herpesWhat is it?
    Herpes is a virus that leaves you feeling pretty pokey and flu-like, as well as giving you small fluid-filled blisters around the genital/anal area, on the buttocks or the tops of your thighs. These will burst within a day or two but leave red sores which can be painful.

    What are the symptoms?
    The symptoms above should be easy enough to spot, but even if you don't experience everything on the list, do go and get checked out.

    How do you get tested?
    If you're being tested for herpes, you'll have to go and see a doctor so they can examine the blisters in the flesh. They'll also take a swab to confirm their diagnosis.

    You can pay for herpes tests online, but as they're upwards of £70 in most cases, we say stick with the clinic!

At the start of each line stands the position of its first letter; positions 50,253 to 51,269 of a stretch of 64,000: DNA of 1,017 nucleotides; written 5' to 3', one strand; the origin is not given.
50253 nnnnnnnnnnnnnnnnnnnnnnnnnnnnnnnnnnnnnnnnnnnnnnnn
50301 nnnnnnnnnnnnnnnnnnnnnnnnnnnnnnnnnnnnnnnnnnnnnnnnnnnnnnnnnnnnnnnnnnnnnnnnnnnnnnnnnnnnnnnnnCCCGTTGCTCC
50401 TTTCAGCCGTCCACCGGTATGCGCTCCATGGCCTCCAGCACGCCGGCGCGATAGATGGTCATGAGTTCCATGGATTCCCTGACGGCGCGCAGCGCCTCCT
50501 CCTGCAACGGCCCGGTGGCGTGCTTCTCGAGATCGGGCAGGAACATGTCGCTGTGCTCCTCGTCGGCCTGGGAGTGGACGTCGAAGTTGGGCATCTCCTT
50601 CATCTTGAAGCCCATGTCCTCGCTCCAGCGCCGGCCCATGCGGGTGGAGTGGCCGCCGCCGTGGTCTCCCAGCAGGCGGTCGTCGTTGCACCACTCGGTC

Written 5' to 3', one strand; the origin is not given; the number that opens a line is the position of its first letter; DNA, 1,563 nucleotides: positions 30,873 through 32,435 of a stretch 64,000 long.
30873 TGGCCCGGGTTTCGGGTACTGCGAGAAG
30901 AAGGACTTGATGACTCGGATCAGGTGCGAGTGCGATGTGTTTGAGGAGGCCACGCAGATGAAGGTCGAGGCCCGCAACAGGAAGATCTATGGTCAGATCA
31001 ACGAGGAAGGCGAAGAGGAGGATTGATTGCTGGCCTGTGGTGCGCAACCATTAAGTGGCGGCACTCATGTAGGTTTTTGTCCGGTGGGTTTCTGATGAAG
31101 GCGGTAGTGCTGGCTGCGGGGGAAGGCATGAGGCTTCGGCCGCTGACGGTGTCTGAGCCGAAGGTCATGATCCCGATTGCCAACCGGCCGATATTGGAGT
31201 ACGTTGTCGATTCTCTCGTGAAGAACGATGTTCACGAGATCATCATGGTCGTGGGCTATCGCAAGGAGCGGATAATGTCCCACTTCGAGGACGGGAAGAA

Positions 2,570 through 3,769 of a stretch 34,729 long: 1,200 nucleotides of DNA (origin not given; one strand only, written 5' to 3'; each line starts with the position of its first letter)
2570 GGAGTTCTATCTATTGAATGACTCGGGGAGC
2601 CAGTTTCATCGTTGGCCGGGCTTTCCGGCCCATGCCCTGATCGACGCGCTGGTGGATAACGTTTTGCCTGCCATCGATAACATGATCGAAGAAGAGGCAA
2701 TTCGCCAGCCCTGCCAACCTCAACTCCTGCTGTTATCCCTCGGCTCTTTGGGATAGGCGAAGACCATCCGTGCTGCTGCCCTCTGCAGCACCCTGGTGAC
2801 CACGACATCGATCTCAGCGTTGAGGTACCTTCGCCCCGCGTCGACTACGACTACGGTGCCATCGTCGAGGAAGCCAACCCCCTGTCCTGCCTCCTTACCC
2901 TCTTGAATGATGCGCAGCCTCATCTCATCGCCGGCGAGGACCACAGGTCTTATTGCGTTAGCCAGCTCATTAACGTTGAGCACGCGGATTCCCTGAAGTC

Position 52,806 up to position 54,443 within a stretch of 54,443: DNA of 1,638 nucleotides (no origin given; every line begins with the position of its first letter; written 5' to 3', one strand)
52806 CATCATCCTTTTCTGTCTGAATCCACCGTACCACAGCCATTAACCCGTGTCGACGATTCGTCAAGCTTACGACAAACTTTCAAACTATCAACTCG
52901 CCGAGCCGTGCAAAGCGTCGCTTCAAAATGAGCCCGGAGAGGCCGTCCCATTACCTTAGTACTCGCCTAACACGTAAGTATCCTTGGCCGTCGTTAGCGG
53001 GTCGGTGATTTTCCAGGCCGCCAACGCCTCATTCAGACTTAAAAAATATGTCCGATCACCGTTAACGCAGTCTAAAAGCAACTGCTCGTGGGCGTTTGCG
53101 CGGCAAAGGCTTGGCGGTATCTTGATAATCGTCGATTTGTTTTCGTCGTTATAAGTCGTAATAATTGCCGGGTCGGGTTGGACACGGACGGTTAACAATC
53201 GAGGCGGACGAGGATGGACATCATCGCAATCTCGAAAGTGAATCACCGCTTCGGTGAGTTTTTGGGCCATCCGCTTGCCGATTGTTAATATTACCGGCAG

How is it treated?
    Sadly you cannot cure herpes, but taking courses of antiviral tablets will help to control the symptoms.

  4. Syphilis

    microbes_26What is it?
    While Syphilis is nowhere near as common as other STIs, if left untreated for long enough it can lead to serious damage to the heart, brain, eyes, bones and nervous system, even leading to loss of life.

    What are the symptoms?
    Syphilis is easily noticeable by sores which can appear anywhere on the body and can take up to six weeks to heal. They will usually appear in the genital area.

    How do you get tested?
    This one really is a ‘go to the clinic' situation. You'll be given an examination by a professional and you'll need to take a blood test as well.

    How is it treated?
    Thankfully, the treatment for syphilis involves a simple antibiotics injection.

Of course, this list is not exhaustive. You've probably heard lots about HIV, genital warts or pubic lice (crabs) to name just a few – it's just as important to get checked out for these too.

While you're at it, why not get a general health check up too? Here's how you can get cheap dental and medical care as a student!

Check out the NHS Sexual Health information if you have any unanswered questions!